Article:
While the impact of DNNs on computer vision is understandable, as Chair, one naturally wonders how other research groups in ECE departments are doing. Out of curiosity, I informally polled some of my colleagues, and was surprised by the sheer breadth and depth of DNNs impact. DNNs are now being used in imaginative new ways, in a surprisingly diverse array of fields that had not seemed like suitable candidates not long ago, including array signal processing, information theory, bioinformatics, systems biology, mobile computing, wireless communications, quantum mechanical modeling, electrochemistry, nanotechnology, protein folding and binding, imaging systems, oil well logging, computational electromagnetics, graphic arts, electronic music, retail analytics, brain-computer interfaces, and financial businesses. Interestingly, this subject is still on the rising edge of the Gartner Hype Cycle, suggesting that DNNs will continue to grow in terms of impact over the next decade.  DNNs ability to capture variability using high-dimensional models has been transformational.

Advances in computer architecture, especially GPU’s have been at the heart of the DNN revolution, and with the recent advent of wafer-scale integrated DNN processors and 7 – 5nm chips, we seem to be on the verge of a “Cambrian Explosion” in computer architecture that David Patterson described, and a lot of it is driven by DNNs. In my own laboratory, my previously beefy but non-GPU servers are now utterly obsolete, and we have been forced to rethink our computing infrastructure completely.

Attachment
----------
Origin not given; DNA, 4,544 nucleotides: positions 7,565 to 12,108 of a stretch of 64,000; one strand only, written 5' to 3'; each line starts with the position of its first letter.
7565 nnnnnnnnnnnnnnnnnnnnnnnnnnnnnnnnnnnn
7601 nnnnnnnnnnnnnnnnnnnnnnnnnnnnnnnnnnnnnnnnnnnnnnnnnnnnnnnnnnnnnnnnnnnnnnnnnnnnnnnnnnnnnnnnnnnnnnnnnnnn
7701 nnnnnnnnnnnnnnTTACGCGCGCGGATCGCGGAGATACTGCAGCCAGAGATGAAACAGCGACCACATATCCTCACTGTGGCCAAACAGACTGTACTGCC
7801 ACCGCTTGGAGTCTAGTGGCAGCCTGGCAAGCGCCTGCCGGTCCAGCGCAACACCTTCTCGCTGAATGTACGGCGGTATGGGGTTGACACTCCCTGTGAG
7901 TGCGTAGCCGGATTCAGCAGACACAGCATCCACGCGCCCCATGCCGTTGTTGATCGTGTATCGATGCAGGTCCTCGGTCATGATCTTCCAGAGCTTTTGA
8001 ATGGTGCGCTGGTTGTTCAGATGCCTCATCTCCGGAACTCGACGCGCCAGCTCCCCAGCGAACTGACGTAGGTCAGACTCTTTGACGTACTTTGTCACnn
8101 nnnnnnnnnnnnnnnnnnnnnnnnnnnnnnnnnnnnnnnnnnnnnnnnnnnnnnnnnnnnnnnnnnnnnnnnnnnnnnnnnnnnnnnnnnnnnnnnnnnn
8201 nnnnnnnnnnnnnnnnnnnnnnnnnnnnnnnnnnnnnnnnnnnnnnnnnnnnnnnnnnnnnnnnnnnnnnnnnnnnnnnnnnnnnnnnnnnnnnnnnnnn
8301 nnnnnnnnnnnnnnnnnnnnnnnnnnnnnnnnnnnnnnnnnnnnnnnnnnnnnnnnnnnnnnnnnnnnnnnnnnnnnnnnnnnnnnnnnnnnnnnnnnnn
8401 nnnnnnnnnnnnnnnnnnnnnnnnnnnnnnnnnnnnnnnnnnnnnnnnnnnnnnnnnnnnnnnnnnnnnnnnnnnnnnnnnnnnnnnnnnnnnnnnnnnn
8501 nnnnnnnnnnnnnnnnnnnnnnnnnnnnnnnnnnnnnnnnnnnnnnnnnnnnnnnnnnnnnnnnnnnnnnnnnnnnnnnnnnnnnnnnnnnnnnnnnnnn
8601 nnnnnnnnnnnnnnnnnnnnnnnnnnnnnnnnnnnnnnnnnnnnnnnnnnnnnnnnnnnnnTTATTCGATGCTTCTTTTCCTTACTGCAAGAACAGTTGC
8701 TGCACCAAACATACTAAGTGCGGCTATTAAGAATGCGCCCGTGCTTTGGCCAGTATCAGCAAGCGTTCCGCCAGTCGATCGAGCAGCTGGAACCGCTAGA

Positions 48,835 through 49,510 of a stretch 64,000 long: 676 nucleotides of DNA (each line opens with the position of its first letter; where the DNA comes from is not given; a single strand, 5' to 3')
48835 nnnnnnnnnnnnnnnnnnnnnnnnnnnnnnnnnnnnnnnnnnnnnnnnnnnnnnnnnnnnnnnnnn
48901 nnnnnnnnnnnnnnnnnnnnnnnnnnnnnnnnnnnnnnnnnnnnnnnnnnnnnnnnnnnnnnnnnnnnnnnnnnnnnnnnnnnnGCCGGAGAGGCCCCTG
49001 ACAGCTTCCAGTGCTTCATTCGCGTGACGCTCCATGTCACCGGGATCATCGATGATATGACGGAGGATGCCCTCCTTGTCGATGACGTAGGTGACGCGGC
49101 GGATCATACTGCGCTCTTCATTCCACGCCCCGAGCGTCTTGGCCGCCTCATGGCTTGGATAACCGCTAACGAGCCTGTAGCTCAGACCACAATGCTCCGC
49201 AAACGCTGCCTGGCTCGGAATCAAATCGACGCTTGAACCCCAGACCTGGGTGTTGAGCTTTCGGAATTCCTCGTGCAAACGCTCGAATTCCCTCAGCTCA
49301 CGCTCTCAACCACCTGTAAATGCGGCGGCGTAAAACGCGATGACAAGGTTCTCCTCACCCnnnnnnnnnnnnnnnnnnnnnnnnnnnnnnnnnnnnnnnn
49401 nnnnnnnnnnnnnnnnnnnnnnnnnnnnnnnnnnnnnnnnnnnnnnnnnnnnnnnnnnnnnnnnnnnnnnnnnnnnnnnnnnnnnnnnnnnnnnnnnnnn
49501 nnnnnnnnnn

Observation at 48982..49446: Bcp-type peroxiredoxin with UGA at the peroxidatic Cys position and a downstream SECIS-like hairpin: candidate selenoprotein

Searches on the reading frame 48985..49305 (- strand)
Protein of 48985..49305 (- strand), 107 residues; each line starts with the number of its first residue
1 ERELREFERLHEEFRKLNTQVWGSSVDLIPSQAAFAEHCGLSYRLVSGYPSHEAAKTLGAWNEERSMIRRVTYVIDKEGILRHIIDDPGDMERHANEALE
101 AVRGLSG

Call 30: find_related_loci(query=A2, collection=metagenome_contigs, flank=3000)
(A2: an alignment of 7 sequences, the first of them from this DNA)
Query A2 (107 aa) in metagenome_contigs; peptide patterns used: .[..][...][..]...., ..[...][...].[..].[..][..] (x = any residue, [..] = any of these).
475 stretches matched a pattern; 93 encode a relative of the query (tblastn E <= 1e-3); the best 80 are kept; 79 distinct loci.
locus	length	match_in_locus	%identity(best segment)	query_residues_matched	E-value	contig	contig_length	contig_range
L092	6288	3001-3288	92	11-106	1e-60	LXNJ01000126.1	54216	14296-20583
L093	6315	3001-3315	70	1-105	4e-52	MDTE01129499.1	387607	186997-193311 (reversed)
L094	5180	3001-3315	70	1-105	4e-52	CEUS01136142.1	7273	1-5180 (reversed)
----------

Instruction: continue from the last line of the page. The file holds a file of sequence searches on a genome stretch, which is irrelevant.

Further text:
On a somewhat sobering note, there is a growing chorus of voices, that are pointing out the many limitations of DNNs, for example, the massive computation and data needs that greatly exceed what humans need to learn, and importantly, the lack of a well-developed body of theory.  Also, DNNs do not constitute the broader notion of “General-purpose AI” that is ultimately needed, although they are thought to serve as important building blocks.

What does all this mean for Future of ECE departments?

First, DNNs present both opportunities and challenges for the faculty. This field has a fast-paced open source culture that rapidly (on a time scale of hours and days) disseminates insights and code via non-peer-reviewed forums like Arxiv, rather than traditional journals. This is a free-for-all global competition for ideas that is being driven by academic as well as industry players. Young faculty members in this area need special mentoring in order to succeed in their peer community while also succeeding in our classical tenure system.

DNNs have provided new opportunities for students and faculty to invent new algorithms, and solve new problems. They have also called for a newfound focus on developing a better understanding of biological intelligence. They have also noted a modest down-tick in venture investments going towards AI products.  I think we should see all this differently. There is much left to do, and we now have a new toolkit to tackle long-standing problems. Isn’t what we all live for?

While we have witnessed many changes to our discipline over the years, and lived through many hype cycles, I am increasingly convinced that this revolution is a durable one. It appears on course to impact every nook and cranny of ECE departments, globally. It is increasingly plausible that we all may need re-imagine our discipline, and the structure of our departments. No kidding.

Holiday Wishes

As we head into the Holiday season, we at ECEDHA wish you and your family, and your extended (academic) family of students and postdocs, a restful holiday after all the hard work that we have all put in.

 

Badri Roysam, D.Sc., Fellow IEEE, Fellow AIMBE
Hugh Roy and Lillie Cranz Cullen University Professor
Chair, Electrical & Computer Engineering
University of Houston
Houston, Texas 77204-4005
Phone: 713-743-1773
Email: broysam@uh.edu